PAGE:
Rancher is a single platform for managing Kubernetes clusters, built by the folks behind
k3s, the lightweight Kubernetes distribution. Designed to simplify Kubernetes management wherever your clusters are running, and to allow you to determine a configuration for new clusters, it is a powerful tool that is well worth getting to grips with. Once your clusters are running, Rancher helps administrators by simplifying their responsibilities, from global security policies to a centralised log system. Not only that, it also allows users to deploy work loads and configure services such as load balancing and persistent volume claims.
This guide will run through installing Rancher from the Civo Kubernetes App Marketplace, along with basic Rancher usage. Once you have your cluster up and Rancher deployed with the steps shown below, head over to the official documentation to learn more.
Our Kubernetes App Marketplace is open source! Rancher was submitted by Civo community member Saiyam Pathak - we're very thankful for our community for their contributions. If there is a Kubernetes application you would like to contribute, head over to the marketplace to add it.
Note: Software changes over time. All instructions below work at the time of writing and publishing, so if you follow along and find that something does not work like in the examples below, let us know and we will update the guide.
To follow along with this guide, you will need to have a Civo account with Kubernetes access enabled. At the time of writing, this is in Beta, and you can apply for access here. Successful applicants will receive $70 free credit monthly for the duration of the Beta testing period, in return for their feedback and contributions.
You will also need to have
kubectl installed from the official source, and a basic understanding of command-line interfaces. I am using a Mac so my screenshots will reflect this, but any terminal emulator will work.
I would also recommend you get
kubectx to allow you to switch between cluster contexts on the command line easily, especially for the latter part of the guide that involves managing another cluster.
Civo's App Marketplace simplifies the installation and deployment of Kubernetes applications onto your cluster. We will be using the Civo web interface to create an initial Kubernetes cluster and add Rancher to it at initialisation, allowing us to be up and running quickly.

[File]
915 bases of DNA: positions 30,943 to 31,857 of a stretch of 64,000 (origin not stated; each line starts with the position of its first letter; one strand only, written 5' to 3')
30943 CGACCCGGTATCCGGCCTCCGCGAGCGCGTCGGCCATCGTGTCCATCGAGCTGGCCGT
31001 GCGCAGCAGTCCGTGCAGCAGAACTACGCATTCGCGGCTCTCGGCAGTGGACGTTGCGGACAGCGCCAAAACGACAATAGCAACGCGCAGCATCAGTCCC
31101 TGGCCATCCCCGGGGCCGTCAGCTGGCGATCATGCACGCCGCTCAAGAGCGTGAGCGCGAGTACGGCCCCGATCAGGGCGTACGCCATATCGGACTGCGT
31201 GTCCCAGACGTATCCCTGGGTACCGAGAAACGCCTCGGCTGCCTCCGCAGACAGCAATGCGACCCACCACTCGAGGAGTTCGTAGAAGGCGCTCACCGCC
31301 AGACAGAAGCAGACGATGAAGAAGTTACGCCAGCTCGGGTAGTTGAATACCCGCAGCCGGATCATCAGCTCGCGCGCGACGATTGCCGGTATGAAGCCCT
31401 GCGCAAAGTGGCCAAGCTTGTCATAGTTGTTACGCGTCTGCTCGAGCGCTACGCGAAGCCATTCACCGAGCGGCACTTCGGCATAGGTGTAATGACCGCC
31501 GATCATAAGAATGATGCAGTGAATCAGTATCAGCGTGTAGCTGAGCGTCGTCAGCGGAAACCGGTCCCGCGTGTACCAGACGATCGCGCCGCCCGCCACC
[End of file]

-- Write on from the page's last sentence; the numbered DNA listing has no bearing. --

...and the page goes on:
Navigate over to the Kubernetes control panel in your account, and click on
Create cluster. You should be presented with a view for creating a new cluster as in the screenshot below.
Go ahead and pick the following options, and give your cluster the name of your choice:
- Number of nodes: 3
- Size: Medium
Then, scroll down to the Marketplace section, and under
Management find and select
Rancher, and hit the Create button:
Within a few minutes, you should have a cluster ready to go! As the Master node does work in
k3s clusters, as soon as one node has been designated master, your cluster will be usable.
The next step will be to enable access to the Rancher application itself. Please note that by default, the following instructions will allow access from the whole world. You should take all necessary steps to secure access to your cluster.
To enable access, scroll down to the "Installed applications" section of your cluster control panel, and click on the Rancher tab to expand it:
As you can see, we're going to need to apply a short configuration file to your cluster using
kubectl. For that, we'll need to download the cluster's
kubeconfig file and save (or merge) it to your
~/.kube/config file. You can download the configuration file from the top part of the cluster panel:
If you don't have another cluster configuration file, it's as simple as copying the downloaded file into
~/.kube/config or any other location you may have configured
kubectl to look in.
If you do have another cluster configuration file that you want to keep around, you would need to merge the configuration according to the instructions here, and then switch to the new context using
kubectx or the
kubectl config use-context command, or use
KUBECONFIG=~/Downloads/civo-your-cluster-kubeconfig before every command
Now that we have our cluster configuration saved and the context set, it's time to apply the configuration to allow access to Rancher.